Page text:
From Wikipedia, the free encyclopedia
Jump to navigation Jump to search
Big White
Chief Shehaka.jpg
Known forLewis and Clark Expedition
TitleTribal chief

Sheheke, Sheheke-shote, translated as White Coyote, and also known as Coyote or Big White (1766–1812), was a Mandan chief.

His names is also at times spelled Shahaka.[1]

Sheheke was at the time of the arrival of Merriweather Lewis and William Clark among the Mandan in late 1804 the main civil chief at Mitutanka.[2]

Sheheke traveled with Lewis and Clark to meet United States President Thomas Jefferson. On October 20, 1804, two Mandan leaders, each considering himself the principal chief of Matutonka, came to visit the captains. Having missed the previous day’s meeting, they asked the Americans to repeat their speeches. "They were gratified," Clark reported, "and we put the medal on the neck of the Big White to whom we had Sent Clothes yesterday & a flag." The captains meant well, but they only worsened an enmity between the Mandan leaders.

Upon the explorers' return in late August 1806, Sheheke reaffirmed his friendship, and promised that his people would "Shake off all intimacy with the Seioux and unite themselves in a strong alliance and attend to what we had told them.” Amid good feelings all around, they smoked, and took a walk together. "The Mandan Chief," Clark observed, "was Saluted by Several Chiefs and brave men on his way with me to the river."

The captains, still eager to fulfill Jefferson’s wish to show Indian leaders the advantages of American culture and civilization, invited Sheheke to return to the East with them, but their gesture only ignited old rivalries, and they had to rely on the able diplomacy of the trader and interpreter René Jusseaume to untangle the situation. Sheheke finally agreed to go if he could take his wife and son, and if Jusseaume could take his family along, too.

Lewis and Clark returned from their expedition, bringing with them the Mandan Indian Chief Shehaka from the Upper Missouri to visit the "Great Father" at Washington City.[further explanation needed]

When Lewis was appointed Governor of Louisiana Territory, he sent Chief Shehaka up the Missouri with an escort of about 40 United States troops under the command of Captain Nathaniel Pryor.[3] On their arrival to the country of Rickarees, a warlike Indian tribe attacked the Mandans and killed eight or ten soldiers while the rest retreated with Shehaka to St. Louis. With the formation of the Missouri Fur Company, an expedition was proposed to head up the Missouri and into the Rocky Mountains during Spring of 1809. Governor Lewis contracted with the company to convey the Mandan Chief back to his tribe for the sum of $10,000. General Thomas James wrote a journal of how he enlisted in this expedition during his youth; the money was raised for trading with the Indians and trapping Beaver along the headwaters of the Missouri and Columbia rivers. The total party consisted of 350 men.[4]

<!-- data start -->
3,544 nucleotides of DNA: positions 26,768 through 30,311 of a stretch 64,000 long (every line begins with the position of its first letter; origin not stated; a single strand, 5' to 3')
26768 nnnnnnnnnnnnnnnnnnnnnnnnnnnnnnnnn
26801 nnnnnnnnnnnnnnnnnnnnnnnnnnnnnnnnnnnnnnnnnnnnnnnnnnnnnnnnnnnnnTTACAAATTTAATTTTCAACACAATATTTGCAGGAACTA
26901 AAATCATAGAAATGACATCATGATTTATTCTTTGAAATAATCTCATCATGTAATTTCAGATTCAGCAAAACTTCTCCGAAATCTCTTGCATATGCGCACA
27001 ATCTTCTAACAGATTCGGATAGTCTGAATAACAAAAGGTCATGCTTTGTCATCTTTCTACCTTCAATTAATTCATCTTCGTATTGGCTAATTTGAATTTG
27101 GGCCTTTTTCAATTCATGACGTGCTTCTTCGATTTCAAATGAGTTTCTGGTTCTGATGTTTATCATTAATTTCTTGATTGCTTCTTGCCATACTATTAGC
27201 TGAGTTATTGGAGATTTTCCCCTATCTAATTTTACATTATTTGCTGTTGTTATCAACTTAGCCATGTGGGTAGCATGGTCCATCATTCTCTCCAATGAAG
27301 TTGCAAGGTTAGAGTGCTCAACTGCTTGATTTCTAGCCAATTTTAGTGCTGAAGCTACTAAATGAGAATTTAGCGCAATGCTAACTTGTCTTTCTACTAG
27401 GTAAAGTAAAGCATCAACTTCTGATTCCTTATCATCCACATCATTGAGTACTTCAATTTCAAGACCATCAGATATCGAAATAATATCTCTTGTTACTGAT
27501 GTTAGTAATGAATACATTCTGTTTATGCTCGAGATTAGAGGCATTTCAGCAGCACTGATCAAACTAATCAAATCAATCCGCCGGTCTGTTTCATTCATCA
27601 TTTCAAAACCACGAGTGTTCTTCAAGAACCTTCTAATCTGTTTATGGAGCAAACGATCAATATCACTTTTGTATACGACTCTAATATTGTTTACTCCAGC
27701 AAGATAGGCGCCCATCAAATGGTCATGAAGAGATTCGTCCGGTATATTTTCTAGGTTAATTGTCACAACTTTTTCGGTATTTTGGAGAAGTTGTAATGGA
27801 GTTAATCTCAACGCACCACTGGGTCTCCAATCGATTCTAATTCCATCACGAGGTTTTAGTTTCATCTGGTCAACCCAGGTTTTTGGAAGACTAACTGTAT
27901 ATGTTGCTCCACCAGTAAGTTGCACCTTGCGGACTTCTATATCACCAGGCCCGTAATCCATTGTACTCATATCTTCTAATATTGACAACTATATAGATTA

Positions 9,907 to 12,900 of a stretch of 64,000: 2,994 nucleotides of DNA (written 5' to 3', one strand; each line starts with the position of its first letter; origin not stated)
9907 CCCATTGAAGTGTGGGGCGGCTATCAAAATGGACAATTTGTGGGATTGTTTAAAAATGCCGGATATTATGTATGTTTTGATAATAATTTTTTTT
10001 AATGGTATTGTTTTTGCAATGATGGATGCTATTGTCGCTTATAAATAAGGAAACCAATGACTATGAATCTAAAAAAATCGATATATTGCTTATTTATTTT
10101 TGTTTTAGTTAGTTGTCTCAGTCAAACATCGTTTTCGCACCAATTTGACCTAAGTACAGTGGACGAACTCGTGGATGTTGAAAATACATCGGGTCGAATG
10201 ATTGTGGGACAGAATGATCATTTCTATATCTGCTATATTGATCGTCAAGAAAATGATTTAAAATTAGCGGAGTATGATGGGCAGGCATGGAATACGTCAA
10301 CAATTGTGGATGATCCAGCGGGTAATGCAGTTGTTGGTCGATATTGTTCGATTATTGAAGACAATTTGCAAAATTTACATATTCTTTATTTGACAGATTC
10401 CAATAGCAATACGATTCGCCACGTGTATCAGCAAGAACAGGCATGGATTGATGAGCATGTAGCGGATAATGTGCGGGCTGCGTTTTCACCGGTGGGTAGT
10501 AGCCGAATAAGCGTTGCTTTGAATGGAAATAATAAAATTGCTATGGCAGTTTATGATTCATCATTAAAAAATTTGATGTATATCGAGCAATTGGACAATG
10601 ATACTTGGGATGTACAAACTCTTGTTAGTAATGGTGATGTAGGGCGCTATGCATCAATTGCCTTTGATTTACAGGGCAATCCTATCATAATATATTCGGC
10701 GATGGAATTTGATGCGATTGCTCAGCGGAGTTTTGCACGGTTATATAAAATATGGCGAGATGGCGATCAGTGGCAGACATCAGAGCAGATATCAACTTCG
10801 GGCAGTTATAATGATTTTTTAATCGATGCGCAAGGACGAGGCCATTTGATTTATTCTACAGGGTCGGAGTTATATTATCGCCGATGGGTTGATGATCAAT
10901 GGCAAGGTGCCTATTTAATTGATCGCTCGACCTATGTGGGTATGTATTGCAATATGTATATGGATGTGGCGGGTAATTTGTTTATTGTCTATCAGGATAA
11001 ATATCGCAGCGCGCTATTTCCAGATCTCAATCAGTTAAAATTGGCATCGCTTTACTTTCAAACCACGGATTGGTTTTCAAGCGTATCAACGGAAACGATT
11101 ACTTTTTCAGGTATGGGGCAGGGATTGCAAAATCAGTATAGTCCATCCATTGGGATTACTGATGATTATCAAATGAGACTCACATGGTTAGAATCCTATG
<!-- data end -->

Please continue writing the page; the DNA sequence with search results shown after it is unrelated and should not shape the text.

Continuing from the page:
After his visit east, and because of resistance from Sioux and Arikara warriors, Sheheke's return home required two attempts in two years, involving a collective force of more than 600 soldiers and costing $20,000 plus four American lives.[citation needed] The trip cost him his once respectable reputation among his people, perhaps because of his long absence, but also because his people didn’t believe his tales of the wonders he had seen.[citation needed]

Sheheke was killed in the fall of 1812 in a battle with Hidatsa Indians.[5]


  1. ^ Shirley Christian, Before Lewis and Clark (New York: Farrar, Straus and Giroux, 2004) p. 149
  2. ^ James P. Ronda, Lewis and Clark Among the Indians (Lincoln: University of Nebraska Press, 1984) p. 69
  3. ^ "Captain Nathaniel Pryor, Documents". The American Historical Review. 24 (2): 253–265. 1919. doi:10.2307/1835166. JSTOR 1835166.
  4. ^ Gen. Thomas James. Three Years Among the Indians and Mexicans. pp. 3–4. ISBN 978-1985208711.
  5. ^ Potter, Tracy (2003). Sheheke: Mandan Indian Diplomat--the Story of White Coyote, Thomas Jefferson, and Lewis and Clark. City: Farcountry Press. ISBN 978-1-56037-255-4.